Description: The Harlequin tuskfish gets its name from its garish patterns, multicolors and its protruding front tusk-like, blue teeth. Thin blue lines separate the wider bands of orangish-red, silver to somewhat greenish colors. The colors darken with age. Black eyespots on their red with blue stripe fins serve to draw potential predator’s attention to less vulnerable parts of their body. Eyes that move independently of each another and aid in surveying for both predators and prey.
Size: Adults are between 8-12 inches (20-30 cm).
Behavior: Despite their looks, they are somewhat solitary and shy but can be aggressive and territorial if needed, particularly when males are protecting their harems from other males. Adults will usually live together in small groups in caves or sloping reef areas.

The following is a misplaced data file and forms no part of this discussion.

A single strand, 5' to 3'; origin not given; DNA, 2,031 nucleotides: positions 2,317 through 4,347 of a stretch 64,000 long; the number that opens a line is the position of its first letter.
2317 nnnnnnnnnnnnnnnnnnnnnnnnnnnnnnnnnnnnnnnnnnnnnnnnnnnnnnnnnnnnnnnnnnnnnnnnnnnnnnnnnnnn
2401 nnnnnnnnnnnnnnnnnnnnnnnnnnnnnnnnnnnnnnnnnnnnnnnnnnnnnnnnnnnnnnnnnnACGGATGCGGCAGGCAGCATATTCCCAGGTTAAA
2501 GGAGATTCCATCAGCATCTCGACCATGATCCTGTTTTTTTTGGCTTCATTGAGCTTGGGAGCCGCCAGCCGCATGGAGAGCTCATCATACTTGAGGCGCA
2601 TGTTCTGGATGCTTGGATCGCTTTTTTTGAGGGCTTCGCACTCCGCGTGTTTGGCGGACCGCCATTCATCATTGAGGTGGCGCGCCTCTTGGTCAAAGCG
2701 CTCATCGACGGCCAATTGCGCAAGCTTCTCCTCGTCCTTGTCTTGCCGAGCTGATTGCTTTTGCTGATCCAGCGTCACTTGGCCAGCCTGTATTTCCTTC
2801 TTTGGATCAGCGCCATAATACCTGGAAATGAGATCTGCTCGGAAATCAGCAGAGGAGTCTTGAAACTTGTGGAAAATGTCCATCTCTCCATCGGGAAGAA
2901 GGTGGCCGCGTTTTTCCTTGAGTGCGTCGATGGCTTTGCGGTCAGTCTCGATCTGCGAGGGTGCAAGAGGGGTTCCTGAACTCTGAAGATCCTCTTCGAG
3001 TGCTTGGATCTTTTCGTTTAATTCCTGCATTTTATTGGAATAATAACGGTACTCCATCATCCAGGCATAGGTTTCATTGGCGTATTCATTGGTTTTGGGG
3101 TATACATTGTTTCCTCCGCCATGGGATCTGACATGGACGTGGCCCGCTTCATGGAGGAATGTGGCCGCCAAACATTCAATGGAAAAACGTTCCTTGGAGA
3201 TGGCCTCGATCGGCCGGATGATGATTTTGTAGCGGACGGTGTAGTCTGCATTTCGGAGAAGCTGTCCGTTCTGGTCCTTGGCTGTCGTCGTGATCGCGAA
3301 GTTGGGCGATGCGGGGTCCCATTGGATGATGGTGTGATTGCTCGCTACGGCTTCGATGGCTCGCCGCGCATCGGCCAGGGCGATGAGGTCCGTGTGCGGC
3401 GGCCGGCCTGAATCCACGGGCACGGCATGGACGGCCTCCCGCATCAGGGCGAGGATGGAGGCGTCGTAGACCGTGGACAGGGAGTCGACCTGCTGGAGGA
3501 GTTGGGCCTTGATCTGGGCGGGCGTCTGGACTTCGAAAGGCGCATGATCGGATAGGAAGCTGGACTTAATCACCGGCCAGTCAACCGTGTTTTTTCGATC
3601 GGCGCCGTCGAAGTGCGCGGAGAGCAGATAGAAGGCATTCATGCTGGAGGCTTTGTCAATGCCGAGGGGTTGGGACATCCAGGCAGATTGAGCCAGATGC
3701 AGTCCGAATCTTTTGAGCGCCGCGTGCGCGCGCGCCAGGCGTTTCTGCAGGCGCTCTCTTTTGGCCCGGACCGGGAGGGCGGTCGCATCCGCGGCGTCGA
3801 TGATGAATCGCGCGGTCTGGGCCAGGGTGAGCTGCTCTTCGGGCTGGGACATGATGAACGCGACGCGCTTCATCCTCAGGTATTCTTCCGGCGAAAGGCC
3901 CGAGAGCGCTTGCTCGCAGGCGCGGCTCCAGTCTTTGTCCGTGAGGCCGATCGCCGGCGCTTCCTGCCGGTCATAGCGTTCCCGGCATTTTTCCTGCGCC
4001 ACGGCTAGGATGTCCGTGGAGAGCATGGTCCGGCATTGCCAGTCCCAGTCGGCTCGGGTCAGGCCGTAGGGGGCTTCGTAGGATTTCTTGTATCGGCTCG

Diet: The diet of these carnivores consists of many benthic invertebrates, such as worms, crabs, starfish, shrimp, slugs and mussels.
Senses: The large, independently moving eyes are used for finding food and their lateral line system detects water movement.
Communication: Their appearance is believed to be a means of announcing “no trespassing” into their space.
Reproduction: There will be one dominant male to a harem of females. If something happens to this
male, the largest female usually changes into a male. Spawning occurs in open water where a large amount of pelagic eggs will drift in the currents and settle in a reef or seagrass bed.
Habitat/range: Found in coral reefs throughout the Indo-Pacific, from East Africa, Madagascar, Maldives, Fiji and Australia.
Status: Listed as Least Concern by IUCN.